Analysis of San Antonio Tornado
- Published on Sunday, 09 October 2011 20:57
- David Reimer
For those who are not aware, a brief and weak tornado occurred in the western portions of San Antonio earlier this morning. The storm that produced the tornado was not under a Severe Thunderstorm or Tornado Warning at the time it produced the tornado. I’ve seen several folks slamming the National Weather Service on the lack of warning and I wanted to provide a brief explanation on how rotating thunderstorms are detected on radar and how we’re able to determine if a thunderstorm is capable of producing a tornado.
Before I begin analyzing the storm itself, it’s important to understand the environment that was present across the San Antonio area. For that, we need to look at two parameters specifically.
[caption id="attachment_4371" align="aligncenter" width="550" caption="Storm Relative Helicity (spin) in the lowest 1 KM of the atmosphere"]width=”550″ height=”412″ />[/caption]
[caption id="attachment_4372" align="aligncenter" width="550" caption="Instability (CAPE) in the lowest 3 KM of the atmosphere"]width=”550″ height=”412″ />[/caption]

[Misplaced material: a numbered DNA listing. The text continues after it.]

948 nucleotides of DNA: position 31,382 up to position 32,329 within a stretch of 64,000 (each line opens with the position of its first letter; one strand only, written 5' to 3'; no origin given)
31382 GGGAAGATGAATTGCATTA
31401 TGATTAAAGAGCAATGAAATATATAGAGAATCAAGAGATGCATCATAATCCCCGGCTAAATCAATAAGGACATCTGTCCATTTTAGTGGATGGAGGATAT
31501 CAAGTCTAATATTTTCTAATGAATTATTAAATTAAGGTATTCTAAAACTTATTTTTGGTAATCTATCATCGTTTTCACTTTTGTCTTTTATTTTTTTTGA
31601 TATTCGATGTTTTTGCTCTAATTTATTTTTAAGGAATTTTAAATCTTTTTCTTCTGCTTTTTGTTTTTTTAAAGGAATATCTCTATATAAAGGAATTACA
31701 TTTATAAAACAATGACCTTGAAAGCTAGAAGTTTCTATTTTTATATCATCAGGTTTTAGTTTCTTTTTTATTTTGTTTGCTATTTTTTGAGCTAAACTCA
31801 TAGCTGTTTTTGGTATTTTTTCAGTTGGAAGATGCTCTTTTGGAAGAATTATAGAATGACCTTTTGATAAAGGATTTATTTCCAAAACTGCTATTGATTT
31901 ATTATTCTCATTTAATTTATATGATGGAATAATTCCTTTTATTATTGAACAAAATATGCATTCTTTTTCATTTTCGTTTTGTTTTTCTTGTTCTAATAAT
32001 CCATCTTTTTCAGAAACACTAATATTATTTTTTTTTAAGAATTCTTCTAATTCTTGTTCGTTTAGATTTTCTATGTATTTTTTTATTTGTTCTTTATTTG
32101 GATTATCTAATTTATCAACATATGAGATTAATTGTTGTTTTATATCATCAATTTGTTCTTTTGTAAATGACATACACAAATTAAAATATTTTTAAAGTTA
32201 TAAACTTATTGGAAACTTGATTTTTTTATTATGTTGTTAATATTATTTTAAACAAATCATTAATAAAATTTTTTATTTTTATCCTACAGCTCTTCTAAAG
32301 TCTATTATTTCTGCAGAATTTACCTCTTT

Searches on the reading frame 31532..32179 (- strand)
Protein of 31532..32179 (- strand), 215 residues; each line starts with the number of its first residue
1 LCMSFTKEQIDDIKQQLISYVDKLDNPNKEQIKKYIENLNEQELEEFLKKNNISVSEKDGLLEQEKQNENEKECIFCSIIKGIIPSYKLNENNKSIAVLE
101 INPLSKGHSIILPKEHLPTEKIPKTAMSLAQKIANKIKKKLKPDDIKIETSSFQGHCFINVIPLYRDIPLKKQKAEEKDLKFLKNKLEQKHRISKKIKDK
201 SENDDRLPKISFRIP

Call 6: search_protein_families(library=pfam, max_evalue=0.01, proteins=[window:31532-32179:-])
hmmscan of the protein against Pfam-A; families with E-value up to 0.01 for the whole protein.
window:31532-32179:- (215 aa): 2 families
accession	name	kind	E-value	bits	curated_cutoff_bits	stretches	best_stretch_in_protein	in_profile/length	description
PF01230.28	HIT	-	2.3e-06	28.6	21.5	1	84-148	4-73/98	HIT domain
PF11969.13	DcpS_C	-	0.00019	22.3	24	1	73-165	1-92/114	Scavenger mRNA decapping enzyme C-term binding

To briefly summarize the overall atmospheric setup, a large area of rain was occurring across most of West Texas, roughly along and west of I-35. Instability values were meager but wind shear was sufficient enough to cause some organization in thunderstorms. That allowed one or two storms to become marginally severe with brief periods of small hail and some gusty downburst winds. However, it takes more then borderline conditions in most cases to produce tornadoes, even brief/weak ones. I want to direct your attention to the two graphics above. The first graphic shows Storm Relative Helicity, or the amount of spin a storm could utalize, in the lowest 1 kilometer of the atmosphere. In most fall/winter/early spring setups, these values are normally quite high. Generally, any number over 100 m/s supports the possibility of organized low level rotation, assuming all other ingredients are in place. The 1 KM SRH (Storm Relative Helicity) in the San Antonio area was in excess of 200 m/s, thus supporting the possibility of low level rotation. The second graphic shows the amount of instability within the lowest 3 kilometers of the atmosphere. When looking for the possibility of organized low level rotation and tornadoes in fall and winter setups, this is a particular algorithm I like to use to gauge the tornado threat on a particular day. This algorithm shows something of interest that may explain how a brief tornado was able to develop this morning in the San Antonio area. Notice that for the most part, values across the state are quite low, with the exception of deep south Texas and the Interstate 10 corridor. That’s how far north the instability pool was located at 1 AM. Now go back to the first graphic that shows the amount of spin in the lowest 1 kilometer of the atmosphere. For the most part, the highest amounts are located north of the low level instability pool, with the exception of the San Antonio area where just enough instability and low level wind shear were present to combine and produce marginally favorable conditions for organized low level rotation. The overall atmospheric setup wasn’t favorable for an organized severe weather event with long-track supercells and significant tornadoes. However, conditions were marginally supportive of brief, weak low level rotation. One storm was able to organize just enough to produce a brief tornado. At the time of this post, the National Weather Service in Austin/San Antonio had found a damage track 1.5 miles long with a very narrow width of 50 yards wide. Based on storm motions yesterday, this tornado was likely on the ground for only 60 to 100 seconds and mainly resulted in a few trees being uprooted, which then caused property damage. This tornado will likely be rated EF0 to EF1 on the Enhanced Fujita Scale.